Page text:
Think ahead. Shopping in advance means more selection, better stock, and less panic. For online orders, allow extra time for delivery so you’ll have the gifts in hand well before the big day. In the past, I always forgot to buy stocking stuffers, resulting in a flurry of last-minute desperation purchases. Now, I constantly keep a lookout for “little things” that I can stash away ahead of time.
Embrace quality over quantity. To prevent excess spending and keep kids’ gift expectations in check, consider implementing “The 4 Gift Rule.” Linsey De Ruysscher explains this clever rhyming gift plan, which can be especially helpful in large families.
Make notes. Keep a notebook handy or start a list in the notes app on your phone. Brainstorm all potential gift recipients, including godparents, teachers, coaches, crossing guards, and so on. Update it regularly so you know what gifts you’ve purchased and what you still need to find.
Pick it up. Grab gifts and groceries in a flash with curbside pickup. These services can be game-changing when you’re short on time and want to avoid crowds and line-ups.
Say hello to peppermint. Pumpkin season is over, and you’ve got the green light to pick up some candy cane flavoured lip gloss, hand sanitizer, lotion or body wash. If you’re not into mint, go with pine scent, gingerbread or whatever makes you smile!
Slow down. Counteract the constant hustle and bustle with a few deep breaths. Make a conscious effort to be in the moment, rather than dashing on to the next task on your to-do list. Take notice of the joyful moments, both big and small. You’ve waited 11 months for this, so don’t rush it.
Stay calm. When you start to feel overwhelmed, try this technique from mindfulness expert and author Julie Potiker. On her blog, she explains the “SNAP” acronym (Soothing touch, Name the emotion, Act, Praise) to help manage stress on the spot.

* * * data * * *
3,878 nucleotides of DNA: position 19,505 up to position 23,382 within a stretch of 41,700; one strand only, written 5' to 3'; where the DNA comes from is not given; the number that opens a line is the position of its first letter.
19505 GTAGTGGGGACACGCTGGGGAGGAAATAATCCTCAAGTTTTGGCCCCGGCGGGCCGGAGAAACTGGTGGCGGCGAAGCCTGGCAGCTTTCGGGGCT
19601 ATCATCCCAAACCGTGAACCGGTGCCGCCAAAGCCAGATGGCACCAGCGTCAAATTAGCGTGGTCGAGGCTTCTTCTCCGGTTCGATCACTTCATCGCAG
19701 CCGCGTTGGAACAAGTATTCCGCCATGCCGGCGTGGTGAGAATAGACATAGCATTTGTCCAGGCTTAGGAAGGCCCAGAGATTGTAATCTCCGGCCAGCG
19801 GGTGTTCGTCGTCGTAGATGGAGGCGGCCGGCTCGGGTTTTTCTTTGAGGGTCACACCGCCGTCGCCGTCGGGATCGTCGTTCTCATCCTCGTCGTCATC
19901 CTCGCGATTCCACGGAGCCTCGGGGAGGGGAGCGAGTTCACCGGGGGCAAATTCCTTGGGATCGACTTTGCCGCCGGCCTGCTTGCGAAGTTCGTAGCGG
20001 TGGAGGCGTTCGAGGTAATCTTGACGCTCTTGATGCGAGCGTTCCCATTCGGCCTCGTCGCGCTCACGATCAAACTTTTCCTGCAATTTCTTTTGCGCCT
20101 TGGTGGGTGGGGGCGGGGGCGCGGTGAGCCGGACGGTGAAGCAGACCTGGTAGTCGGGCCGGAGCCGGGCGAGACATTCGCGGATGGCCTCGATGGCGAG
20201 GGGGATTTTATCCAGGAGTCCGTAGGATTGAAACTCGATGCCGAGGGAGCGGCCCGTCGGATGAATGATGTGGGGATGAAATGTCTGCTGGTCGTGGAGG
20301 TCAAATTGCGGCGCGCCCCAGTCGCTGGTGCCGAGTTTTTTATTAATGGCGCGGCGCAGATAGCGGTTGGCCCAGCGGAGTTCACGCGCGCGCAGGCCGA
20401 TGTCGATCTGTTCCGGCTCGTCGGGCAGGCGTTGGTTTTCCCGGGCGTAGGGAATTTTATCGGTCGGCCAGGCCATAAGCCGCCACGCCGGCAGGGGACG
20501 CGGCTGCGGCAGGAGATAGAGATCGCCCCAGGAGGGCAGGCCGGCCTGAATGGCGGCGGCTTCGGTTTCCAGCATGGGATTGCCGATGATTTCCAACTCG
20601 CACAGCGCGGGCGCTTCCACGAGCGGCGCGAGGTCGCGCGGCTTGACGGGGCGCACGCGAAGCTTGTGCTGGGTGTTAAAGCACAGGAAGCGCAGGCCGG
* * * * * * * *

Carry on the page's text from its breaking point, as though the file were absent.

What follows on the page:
Soak it in. Another mindfulness tactic is to engage your senses. For example, at mealtime, savour your food and really focus on the taste (especially those decadent desserts that only show up once a year!). During festive gatherings, take a moment to fully absorb the sights, sounds, smells, and textures around you.
Sing “fa la la la la.” I drive an old car – so old, in fact, that the CD player doesn’t work anymore. As such, I have discovered a 24/7 holiday music radio station, and I must admit, it puts me in a merry mood! If you prefer to be your own DJ, create a personalized playlist (Ed Sheeran’s new “Merry Christmas” song can’t get here soon enough!). On the other hand, if the constant holly-jolly jingle-jangle is getting to be too much for you, you’re also entitled to enjoy a “silent night” by turning off the music and enjoying some much-needed quiet time.
Stay warm. It’s hard to be jovial and festive when you feel chilled to the bone. Dress for maximum coziness at all times, with layers, fuzzy socks, comfy sweaters, wool, fleece, flannel – whatever it takes! And, it’s okay to lean on hot drinks to generate warmth. During the cold-weather months, my personal philosophy is to have a steaming beverage in hand as often as possible.